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FAQs About Patient-Centered Medical Home Recognition Programs

FAQs About Patient-Centered Medical Home Recognition Programs

By now you have likely encountered the term "Patient-Centered Medical Home" or PCMH. If you do not yet know what a "medical home" is, think of it this way — these are practices that use care teams to put the patient at the center of the healthcare delivery system. That means focusing on improving outcomes while reducing costs associated with inconsistent, duplicate, or fragmented care. Typically, PCMH practices are very accessible both physically and electronically, and utilize technology to be more proactive in managing patient care and communicating with their patients.

What programs are available?

There are several organizations that offer medical home programs. The most well known and widely used is a recognition program by the National Committee for Quality Assurance (NCQA). Others include Bridges to Excellence (BTE) and The Joint Commission, which has a Primary Care Medical Home model. And there are several more in development across the country.

Is it worth doing?

If you are in, or own, a private practice and are looking to transition to a medical home model, I recommend utilizing NCQA's PCMH recognition program. Why? For one, it is the most widely recognized program across the payers nationally. Several plans, including state Medicaid plans, are giving practices additional payments upon achieving NCQA recognition. Some of these payments are in the form of per-member-per-month stipends in addition to fee-for-service payments (Aetna is using this model). Others, such as Horizon Blue Cross Blue Shield, provide "care coordination" funded resources to help practices better manage and coordinate patient care. Some plans, such as Carefirst, offer a percentage increase over existing payment rates. While others, like United Healthcare, work PCMH recognition into pay-for-performance programs.

Where do I start?

First, get acquainted with NCQA's PCMH website. Start by reviewing the video which outlines in a simple fashion what the program is all about. Then review the standards that you will have to meet in order to achieve recognition. Be forewarned — it is not an easy program! However, you may find that there are plenty of areas in which you already meet the criteria; you may just need to formalize your processes and procedures in order to demonstrate them.

Tackle the project by identifying who you need on your team. At Patient Centered Solutions, we recommend having a physician champion, a clinical staff member, a front-desk staff member, and an office manager involved. You'll need your "champion" to help get buy-in from other providers in the group, and PCMH touches all aspects of your workflow so you'll really want to include resources from both the front end and clinical areas.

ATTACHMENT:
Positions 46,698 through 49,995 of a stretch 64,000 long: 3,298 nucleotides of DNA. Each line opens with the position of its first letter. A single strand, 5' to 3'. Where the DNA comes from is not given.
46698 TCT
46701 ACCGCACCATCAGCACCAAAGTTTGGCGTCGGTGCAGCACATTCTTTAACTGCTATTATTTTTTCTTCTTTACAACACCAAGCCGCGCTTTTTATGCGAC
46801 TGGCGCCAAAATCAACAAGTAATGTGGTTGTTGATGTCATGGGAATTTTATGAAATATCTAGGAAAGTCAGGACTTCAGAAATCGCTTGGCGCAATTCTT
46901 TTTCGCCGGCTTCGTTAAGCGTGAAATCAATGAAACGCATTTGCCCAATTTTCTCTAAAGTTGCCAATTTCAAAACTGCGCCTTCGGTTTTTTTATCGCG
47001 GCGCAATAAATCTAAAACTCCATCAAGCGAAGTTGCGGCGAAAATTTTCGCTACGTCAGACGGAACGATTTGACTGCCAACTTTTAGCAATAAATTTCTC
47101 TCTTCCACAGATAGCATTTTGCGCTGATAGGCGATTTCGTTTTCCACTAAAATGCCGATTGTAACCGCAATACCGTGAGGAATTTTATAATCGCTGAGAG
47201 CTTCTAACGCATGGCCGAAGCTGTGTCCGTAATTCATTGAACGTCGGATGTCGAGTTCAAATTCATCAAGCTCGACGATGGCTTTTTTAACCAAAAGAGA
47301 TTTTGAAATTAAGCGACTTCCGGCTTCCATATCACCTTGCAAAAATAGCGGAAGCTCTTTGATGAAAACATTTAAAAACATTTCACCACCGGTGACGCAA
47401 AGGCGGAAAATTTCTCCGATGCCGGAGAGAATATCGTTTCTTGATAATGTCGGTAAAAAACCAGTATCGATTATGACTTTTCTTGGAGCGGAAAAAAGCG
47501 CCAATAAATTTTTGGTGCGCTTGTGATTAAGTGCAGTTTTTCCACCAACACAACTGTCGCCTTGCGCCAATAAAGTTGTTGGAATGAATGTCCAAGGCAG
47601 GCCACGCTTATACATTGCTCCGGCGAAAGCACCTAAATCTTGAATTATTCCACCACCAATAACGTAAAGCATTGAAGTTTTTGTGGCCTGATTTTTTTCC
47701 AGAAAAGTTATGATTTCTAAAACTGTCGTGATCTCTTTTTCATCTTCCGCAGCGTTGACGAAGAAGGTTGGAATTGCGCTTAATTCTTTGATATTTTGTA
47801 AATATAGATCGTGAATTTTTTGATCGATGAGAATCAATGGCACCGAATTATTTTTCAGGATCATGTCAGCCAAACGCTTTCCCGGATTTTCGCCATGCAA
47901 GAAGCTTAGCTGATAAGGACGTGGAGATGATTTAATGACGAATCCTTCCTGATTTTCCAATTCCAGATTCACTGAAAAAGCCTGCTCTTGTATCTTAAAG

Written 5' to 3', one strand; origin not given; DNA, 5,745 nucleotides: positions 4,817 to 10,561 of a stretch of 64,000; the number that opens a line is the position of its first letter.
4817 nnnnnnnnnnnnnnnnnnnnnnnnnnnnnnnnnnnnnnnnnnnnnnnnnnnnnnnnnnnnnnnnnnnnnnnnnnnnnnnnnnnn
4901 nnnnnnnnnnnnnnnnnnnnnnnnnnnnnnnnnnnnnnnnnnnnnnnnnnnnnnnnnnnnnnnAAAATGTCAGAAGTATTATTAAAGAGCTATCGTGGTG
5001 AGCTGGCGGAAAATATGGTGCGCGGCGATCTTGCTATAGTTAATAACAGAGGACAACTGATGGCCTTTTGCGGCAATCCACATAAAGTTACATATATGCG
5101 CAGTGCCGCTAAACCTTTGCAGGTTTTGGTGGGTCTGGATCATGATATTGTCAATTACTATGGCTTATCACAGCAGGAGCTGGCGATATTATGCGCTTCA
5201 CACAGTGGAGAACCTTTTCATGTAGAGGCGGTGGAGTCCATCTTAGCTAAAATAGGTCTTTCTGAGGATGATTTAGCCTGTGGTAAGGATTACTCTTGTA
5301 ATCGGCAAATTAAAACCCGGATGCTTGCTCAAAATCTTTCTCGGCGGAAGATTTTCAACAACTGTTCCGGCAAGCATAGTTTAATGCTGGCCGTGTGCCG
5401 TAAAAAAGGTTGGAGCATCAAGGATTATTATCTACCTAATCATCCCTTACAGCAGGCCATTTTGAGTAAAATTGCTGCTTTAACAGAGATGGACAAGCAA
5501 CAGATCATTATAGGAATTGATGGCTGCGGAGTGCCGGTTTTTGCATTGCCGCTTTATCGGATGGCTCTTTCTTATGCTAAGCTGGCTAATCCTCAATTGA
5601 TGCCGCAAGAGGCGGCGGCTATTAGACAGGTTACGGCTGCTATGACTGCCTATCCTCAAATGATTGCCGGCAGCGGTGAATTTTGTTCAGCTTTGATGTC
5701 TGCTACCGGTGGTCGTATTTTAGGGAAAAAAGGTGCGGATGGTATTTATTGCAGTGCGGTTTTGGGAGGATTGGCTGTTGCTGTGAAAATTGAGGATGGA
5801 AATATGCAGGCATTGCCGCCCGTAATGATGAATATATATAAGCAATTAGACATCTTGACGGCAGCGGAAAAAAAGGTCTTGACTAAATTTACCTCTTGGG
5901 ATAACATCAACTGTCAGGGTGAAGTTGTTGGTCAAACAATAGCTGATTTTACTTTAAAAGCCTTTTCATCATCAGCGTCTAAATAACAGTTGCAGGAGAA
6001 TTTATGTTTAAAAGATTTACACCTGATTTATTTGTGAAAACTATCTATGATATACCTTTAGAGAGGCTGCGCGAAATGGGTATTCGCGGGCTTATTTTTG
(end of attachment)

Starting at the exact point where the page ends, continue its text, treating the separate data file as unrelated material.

Is training available?

Take advantage of the training available on NCQA's site, and plan on attending the in-person training sessions too. If your practice is large enough, NCQA will even send a trainer to you (for a fee). Understanding what is required is absolutely critical to working through the program successfully and achieving the highest level of recognition.

How will I manage to get it all done?

Break the project down into manageable steps. Review all the standards and associated factors and determine which items you are currently doing and which ones you need to add to your workflow. Determining the "gaps" and focusing your efforts there first will allow you to move forward most easily. Be sure to celebrate reaching milestones! It will keep your team motivated and allow you to keep the project on track.

And utilize all available resources! For example, the AAFP and AAP have valuable tools and resources available to members. And don't be afraid to utilize consultants to help with the work — they are often less expensive than you think!

Susanne Madden, MBA, is founder and CEO of The Verden Group, a consulting and business intelligence firm that specializes in practice management, physician education, and healthcare policy. She is also COO, National Breastfeeding Center, and cofounder, Patient Centered Solutions. She can be reached at madden@theverdengroup.com or by visiting www.theverdengroup.com.

 
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